Doylestown Borough, police dept. sued for wrongful arrest, excessive force

By Jon Campisi | Dec 5, 2013

A Bucks County man is suing the Doylestown Police Department and two

borough officers for civil rights violations stemming from an incident in which the plaintiff was allegedly arrested and stunned with a Taser gun without cause.

Paul Bradberry, who resides in Pipersville, Pa., filed suit in federal court in Philadelphia Dec. 3 against the police department, Doylestown Borough and Officers Keith J. Dietz and Wayne Jones over a March 17 encounter.

The complaint says that Bradberry was lawfully standing on the sidewalk on West State Street in downtown Doylestown at about 12:50 a.m. that morning when he was approached by Dietz, who asked the plaintiff for identification.

When Bradberry, who maintains he was doing nothing wrong, questioned the need to produce an ID, Dietz detained and arrested him, the lawsuit states.

As Dietz was escorting a handcuffed Bradberry to the police car, the plaintiff continued to question why he was being arrested.

It was at this point that the officer allegedly pulled out his Taser and shot Bradberry repeatedly in the back, the suit claims.

The complaint alleges that at no time did Bradberry physically resist the efforts of Dietz to arrest and transport him.

The plaintiff was ultimately charged with resisting arrest, disorderly conduct, public drunkenness and criminal mischief.

Bradberry claims that Dietz knowingly and deliberately made false statements, in bad faith, which he did not believe to be true in an affidavit of probable cause that he submitted to a magisterial district judge.

An arrest summons was subsequently issued for Bradberry on the basis of the false statements made by Dietz, the lawsuit states.

During a preliminary hearing in April, Dietz, while questioned about the events of that night, testified that it appeared as though Bradberry might attempt to head butt the officer, the complaint states.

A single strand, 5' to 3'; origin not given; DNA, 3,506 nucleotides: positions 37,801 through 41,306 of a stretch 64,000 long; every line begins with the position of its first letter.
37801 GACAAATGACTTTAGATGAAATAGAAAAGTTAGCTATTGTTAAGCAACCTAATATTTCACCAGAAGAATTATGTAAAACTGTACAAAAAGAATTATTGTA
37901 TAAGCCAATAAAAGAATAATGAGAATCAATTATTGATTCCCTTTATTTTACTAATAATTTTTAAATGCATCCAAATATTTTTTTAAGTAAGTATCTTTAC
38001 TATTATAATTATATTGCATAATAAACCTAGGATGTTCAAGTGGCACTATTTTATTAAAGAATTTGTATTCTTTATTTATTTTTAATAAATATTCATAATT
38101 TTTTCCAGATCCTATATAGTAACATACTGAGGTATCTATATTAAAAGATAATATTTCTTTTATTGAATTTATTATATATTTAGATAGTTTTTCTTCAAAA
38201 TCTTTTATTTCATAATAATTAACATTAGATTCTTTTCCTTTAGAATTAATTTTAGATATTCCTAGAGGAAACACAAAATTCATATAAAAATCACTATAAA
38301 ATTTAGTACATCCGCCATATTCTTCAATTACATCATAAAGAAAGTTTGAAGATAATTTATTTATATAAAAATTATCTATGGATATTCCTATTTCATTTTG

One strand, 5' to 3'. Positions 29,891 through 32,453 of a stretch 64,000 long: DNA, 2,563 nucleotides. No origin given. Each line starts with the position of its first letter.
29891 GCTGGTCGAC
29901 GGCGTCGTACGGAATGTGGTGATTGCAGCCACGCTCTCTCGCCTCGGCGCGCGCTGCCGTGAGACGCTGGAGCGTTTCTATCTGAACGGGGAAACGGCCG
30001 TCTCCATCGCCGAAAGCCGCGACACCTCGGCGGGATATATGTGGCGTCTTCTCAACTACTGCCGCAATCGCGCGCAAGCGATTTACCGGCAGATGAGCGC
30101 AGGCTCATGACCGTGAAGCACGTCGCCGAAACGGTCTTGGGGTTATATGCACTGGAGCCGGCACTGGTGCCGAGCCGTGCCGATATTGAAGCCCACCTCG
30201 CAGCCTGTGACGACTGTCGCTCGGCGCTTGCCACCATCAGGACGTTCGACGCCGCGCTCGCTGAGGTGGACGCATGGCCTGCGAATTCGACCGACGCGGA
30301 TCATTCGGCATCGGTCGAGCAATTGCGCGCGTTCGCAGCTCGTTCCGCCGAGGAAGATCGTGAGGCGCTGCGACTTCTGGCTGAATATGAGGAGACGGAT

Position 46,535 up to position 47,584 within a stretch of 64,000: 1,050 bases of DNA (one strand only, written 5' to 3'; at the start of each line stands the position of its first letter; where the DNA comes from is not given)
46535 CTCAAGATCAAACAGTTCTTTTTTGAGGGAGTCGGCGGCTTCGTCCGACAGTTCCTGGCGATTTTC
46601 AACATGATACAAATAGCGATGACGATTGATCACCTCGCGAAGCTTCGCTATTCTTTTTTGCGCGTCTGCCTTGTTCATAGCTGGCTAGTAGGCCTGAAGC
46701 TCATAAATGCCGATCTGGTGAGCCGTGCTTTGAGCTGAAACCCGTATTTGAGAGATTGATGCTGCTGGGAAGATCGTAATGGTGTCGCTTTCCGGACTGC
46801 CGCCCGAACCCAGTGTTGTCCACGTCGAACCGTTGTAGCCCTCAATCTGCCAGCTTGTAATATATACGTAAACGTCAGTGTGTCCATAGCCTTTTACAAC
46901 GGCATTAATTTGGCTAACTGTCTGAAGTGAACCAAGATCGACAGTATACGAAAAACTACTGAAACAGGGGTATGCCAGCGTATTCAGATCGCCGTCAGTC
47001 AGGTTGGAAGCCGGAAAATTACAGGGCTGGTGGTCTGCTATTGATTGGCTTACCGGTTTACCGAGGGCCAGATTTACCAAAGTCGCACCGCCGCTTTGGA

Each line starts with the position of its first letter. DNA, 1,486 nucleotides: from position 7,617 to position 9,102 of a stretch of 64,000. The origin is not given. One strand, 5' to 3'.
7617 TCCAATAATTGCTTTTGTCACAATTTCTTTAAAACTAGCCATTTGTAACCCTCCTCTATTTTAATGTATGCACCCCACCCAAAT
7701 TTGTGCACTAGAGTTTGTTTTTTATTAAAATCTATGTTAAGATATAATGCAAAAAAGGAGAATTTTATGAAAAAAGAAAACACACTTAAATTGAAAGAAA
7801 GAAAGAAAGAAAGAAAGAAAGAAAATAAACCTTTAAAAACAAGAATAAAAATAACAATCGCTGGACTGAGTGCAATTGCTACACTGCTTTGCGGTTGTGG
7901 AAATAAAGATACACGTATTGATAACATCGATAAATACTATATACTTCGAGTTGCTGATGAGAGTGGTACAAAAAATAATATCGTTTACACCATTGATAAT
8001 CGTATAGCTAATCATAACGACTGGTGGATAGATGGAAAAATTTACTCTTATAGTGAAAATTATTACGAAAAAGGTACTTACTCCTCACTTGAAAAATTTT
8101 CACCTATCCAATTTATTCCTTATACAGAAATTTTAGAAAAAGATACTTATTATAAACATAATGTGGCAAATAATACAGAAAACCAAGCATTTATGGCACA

The magisterial district judge ended up dismissing all criminal charges against Bradberry following the hearing, except the third-degree misdemeanor of disorderly conduct, the record shows.

At the end of April, the suit goes on to state, defendant Jones allegedly made false statements in support of an affidavit of probable cause that Jones submitted to a local judge with the intent to have an arrest warrant issued.

Jones was seeking to charge the plaintiff with aggravated assault, which is a second-degree felony, simple assault, and resisting arrest.

After Bradberry was arrested on the second affidavit, his lawyer contacted Jones to advise the officer that there were factual assertions in the affidavit that were “clearly and demonstrably false,” and that corrective action be taken.

Corrective action, however, was never taken, and the defendants pursued yet another case against Bradberry, the suit states.

Then, in mid-November, Bradberry was again cleared and acquitted of any and all criminal charges against him.

At trial, it was revealed that the defendants had actual possession and knowledge of, but “actively hid, suppressed and/or withheld, in bad faith,” exculpatory evidence, including photos, a videotape and breath test results, that would clear Bradberry of the crimes for which he was accused.

The lawsuit accuses Doylestown Borough and its police department of turning a blind eye and ignoring Dietz’s “repeated acts of misconduct,” since he was supposedly known to have previously “bullied, abused, and victimized” other people during the course of his official duties.

The plaintiff claims he suffered physical injuries, including Taser burn marks and scars, as a result of his contact with Dietz.

He also claims to have suffered embarrassment, mental anguish, humiliation and severe emotional distress.

Bradberry also says he incurred unnecessary costs and expenses because of the defendants’ actions.

The suit contains counts of false arrest, excessive use of force, assault and battery, denial of due process, malicious prosecution, malicious abuse of process, intentional infliction of emotional distress, defamation, disparagement/injuries falsehood, negligent implementation/enforcement of policies, negligence, negligent training and negligent supervision.

Bradberry seeks more than $150,000 in damages.

He is being represented by Doylestown attorney Eric G. Marttila of the firm McNamara, Bolla & Panzer.


The federal case number is 2:13-cv-07032-RB.

More News

The Record Network